Michelle Obama: Imposter Syndrome Struggles

This article is an excerpt from the Shortform book guide to "Becoming" by Michelle Obama. Shortform has the world's best summaries and analyses of books you should be reading.

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What was Michelle Obama’s first experience with imposter syndrome? Why did the feeling of “I’m not good enough” stick with her?

Michelle Obama struggled with imposter syndrome for almost her entire life. She recalls that her first time wondering if she was good enough was after she was accepted into Chicago’s first magnet high school.

Keep reading to learn more about Michelle Obama’s imposter syndrome.

Michelle Obama and Imposter Syndrome  

The story of Michelle Obama’s imposter syndrome started in eighth grade, Michelle tested into Chicago’s first magnet high school, which provided specialized instruction for high achievers. She started ninth grade at a brand new school that offered classes that Michelle had never been exposed to, like pottery and photography. 

On her first days at her new school, Michelle felt insecure as she struggled to find her place in the social community. The student body was about 80% nonwhite; the majority were Blacks. Her fellow classmates were high-achievers like her; many were the sons and daughters of doctors and lawyers. They came from a world of privilege and connection unlike anything she had ever known. 

She knew it was an honor to attend this school, but she felt insecure about her family background, her neighborhood, and her own intelligence. Just getting from her house to the new school was a major effort: She had a 90-minute bus ride on two different buses, so she had to get up at 5 a.m. and didn’t return home until 6 p.m. 

Also, for the first time in her life, Michelle didn’t have big brother Craig to pave the way for her because he attended a different high school.  

But after a few weeks of getting used to the new school and routine, Michelle realized that if she continued to study hard as she had always done, she could excel in this new environment. As her confidence grew, she began to make new friends and earn good grades. She didn’t achieve straight A’s like she had in previous years, but she came close.


Michelle looks back and says that if she were to categorize her concerns as a teenager, they would be filed under one overarching question: Am I good enough? Her entry into a high-achieving high school only underscored her doubts and insecurities about her abilities. Ultimately, her ingrained work ethic helped her succeed. She quickly learned that if she put in extra hours of studying, she was able to keep up with the best students, and her confidence blossomed.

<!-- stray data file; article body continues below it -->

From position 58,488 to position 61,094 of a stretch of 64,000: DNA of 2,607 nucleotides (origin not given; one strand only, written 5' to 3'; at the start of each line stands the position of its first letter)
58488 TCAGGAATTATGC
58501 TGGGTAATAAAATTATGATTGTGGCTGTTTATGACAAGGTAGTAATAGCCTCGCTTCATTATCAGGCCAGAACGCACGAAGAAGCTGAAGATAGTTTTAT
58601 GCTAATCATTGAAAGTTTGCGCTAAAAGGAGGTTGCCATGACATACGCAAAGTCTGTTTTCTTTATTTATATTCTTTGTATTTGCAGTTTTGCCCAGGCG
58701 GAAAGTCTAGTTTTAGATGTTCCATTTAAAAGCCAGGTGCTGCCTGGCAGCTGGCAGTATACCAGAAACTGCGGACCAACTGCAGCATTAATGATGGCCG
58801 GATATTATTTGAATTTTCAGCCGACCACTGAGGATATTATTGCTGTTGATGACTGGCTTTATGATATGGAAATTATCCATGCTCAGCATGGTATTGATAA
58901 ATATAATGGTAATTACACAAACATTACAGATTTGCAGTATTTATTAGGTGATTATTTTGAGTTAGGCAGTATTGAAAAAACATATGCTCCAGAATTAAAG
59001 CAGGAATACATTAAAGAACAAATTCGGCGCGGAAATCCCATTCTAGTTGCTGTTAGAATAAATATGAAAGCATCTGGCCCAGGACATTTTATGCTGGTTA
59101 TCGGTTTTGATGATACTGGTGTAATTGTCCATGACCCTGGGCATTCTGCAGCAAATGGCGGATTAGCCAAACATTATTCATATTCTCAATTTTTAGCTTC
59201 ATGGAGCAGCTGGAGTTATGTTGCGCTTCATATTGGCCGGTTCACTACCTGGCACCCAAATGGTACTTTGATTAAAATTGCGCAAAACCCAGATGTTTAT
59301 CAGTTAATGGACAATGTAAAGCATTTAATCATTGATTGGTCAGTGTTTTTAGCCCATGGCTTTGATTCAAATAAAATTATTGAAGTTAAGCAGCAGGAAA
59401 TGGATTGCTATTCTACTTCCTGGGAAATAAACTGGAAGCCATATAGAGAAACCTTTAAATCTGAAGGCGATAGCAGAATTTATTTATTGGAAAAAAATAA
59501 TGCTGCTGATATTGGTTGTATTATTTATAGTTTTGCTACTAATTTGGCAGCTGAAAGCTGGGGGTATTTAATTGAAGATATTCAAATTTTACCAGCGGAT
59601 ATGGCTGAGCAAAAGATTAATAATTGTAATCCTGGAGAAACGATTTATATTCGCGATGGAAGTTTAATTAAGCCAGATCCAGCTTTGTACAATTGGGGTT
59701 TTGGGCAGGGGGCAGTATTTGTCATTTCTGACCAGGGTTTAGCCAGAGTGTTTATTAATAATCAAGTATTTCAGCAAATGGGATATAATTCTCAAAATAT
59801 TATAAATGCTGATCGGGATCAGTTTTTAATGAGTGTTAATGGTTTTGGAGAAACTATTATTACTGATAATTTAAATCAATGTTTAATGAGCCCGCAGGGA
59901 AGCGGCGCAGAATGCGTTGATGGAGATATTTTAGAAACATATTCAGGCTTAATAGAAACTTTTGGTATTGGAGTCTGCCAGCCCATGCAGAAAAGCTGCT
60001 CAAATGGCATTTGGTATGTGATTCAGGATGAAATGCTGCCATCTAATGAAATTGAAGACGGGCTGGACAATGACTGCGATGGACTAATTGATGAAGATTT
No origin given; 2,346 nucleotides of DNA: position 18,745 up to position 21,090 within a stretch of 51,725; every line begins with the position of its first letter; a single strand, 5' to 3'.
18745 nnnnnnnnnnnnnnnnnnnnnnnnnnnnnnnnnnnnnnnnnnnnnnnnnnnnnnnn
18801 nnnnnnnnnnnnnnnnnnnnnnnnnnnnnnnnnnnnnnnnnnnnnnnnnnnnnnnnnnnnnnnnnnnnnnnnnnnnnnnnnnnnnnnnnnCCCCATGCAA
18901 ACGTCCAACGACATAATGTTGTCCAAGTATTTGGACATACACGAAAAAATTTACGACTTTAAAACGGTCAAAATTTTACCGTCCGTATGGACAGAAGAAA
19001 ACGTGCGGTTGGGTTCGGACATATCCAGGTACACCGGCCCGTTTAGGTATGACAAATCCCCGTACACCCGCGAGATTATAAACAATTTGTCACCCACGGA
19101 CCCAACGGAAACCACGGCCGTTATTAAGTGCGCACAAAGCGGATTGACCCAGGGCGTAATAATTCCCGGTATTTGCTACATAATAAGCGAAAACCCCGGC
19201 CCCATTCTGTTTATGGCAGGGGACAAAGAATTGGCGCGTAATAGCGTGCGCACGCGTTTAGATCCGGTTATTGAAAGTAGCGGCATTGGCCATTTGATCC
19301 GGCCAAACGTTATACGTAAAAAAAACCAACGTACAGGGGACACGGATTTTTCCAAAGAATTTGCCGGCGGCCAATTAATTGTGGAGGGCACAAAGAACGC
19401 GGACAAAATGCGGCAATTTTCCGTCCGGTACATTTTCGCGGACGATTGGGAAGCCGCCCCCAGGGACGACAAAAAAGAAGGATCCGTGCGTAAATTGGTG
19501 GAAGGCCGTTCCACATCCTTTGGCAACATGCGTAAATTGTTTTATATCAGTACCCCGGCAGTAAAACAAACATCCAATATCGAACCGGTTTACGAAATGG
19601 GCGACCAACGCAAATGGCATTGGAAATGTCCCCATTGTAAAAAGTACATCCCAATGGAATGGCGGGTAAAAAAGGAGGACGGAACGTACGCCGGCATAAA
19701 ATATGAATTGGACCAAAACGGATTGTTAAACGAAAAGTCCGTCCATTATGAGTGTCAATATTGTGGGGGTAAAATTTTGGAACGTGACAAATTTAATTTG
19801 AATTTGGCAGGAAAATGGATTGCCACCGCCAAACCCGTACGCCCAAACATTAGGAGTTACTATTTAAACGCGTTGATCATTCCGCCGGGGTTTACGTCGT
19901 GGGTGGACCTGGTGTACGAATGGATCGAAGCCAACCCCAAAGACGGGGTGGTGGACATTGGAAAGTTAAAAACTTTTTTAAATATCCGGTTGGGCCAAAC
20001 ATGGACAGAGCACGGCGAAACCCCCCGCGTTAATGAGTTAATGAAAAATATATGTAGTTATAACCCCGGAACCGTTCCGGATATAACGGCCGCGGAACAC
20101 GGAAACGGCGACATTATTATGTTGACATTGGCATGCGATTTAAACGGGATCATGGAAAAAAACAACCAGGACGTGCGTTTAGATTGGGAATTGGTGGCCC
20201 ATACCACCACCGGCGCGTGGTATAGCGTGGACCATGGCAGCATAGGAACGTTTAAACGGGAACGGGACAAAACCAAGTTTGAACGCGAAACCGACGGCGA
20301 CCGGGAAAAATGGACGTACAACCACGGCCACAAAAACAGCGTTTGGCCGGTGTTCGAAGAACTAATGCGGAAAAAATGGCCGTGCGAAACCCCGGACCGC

Michelle Applies to Princeton

Sometime during high school, Michelle set her sights on attending Princeton University, mostly because her brother Craig was having a good experience there. Michelle had excellent grades, had been inducted into the National Honor Society, was treasurer of her senior class, and in the top 10% of her graduating class. 

Despite all these accomplishments, when she told her high school counselor that she wanted to apply to Princeton, the counselor told her that she probably “wasn’t Princeton material.”  

The counselor’s words hurt, but Michelle refused to lower her aspirations. She decided not to let one person’s opinion budge her from her goal. She did exactly what her parents had taught her to do—strive to achieve what she wanted, even if it was a long reach to get there. 

Michelle overcame her imposter syndrome and applied to Princeton and was accepted. She never went back to the counselor to say that she had been wrong. She had no need; Michelle proved to herself that she was capable, and that was the only affirmation she needed. 


Michelle looks back on how she felt after meeting with this counselor and reminds us that “failure is a feeling long before it’s an actual result.” Had she listened to the counselor’s advice, all the confidence gains she had made during high school would have been lost. 

In her eight years as first lady, Michelle met hundreds of highly accomplished people, many of whom told a story similar to hers: Someone in their young years doubted their ability to succeed at their goals. The naysayers, critics, and doubters are always standing at the door, but the most successful people learn to push past them. 

Michelle Obama: Imposter Syndrome Struggles

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Like what you just read? Read the rest of the world's best book summary and analysis of Michelle Obama's "Becoming" at Shortform .

Here's what you'll find in our full Becoming summary :

  • How Michelle Obama went from the South Side of Chicago to the White House
  • Why much of her success came from her being determined from a young age
  • How Michelle Obama continues to push herself and discover new opportunities

Hannah Aster

Hannah graduated summa cum laude with a degree in English and double minors in Professional Writing and Creative Writing. She grew up reading books like Harry Potter and His Dark Materials and has always carried a passion for fiction. However, Hannah transitioned to non-fiction writing when she started her travel website in 2018 and now enjoys sharing travel guides and trying to inspire others to see the world.

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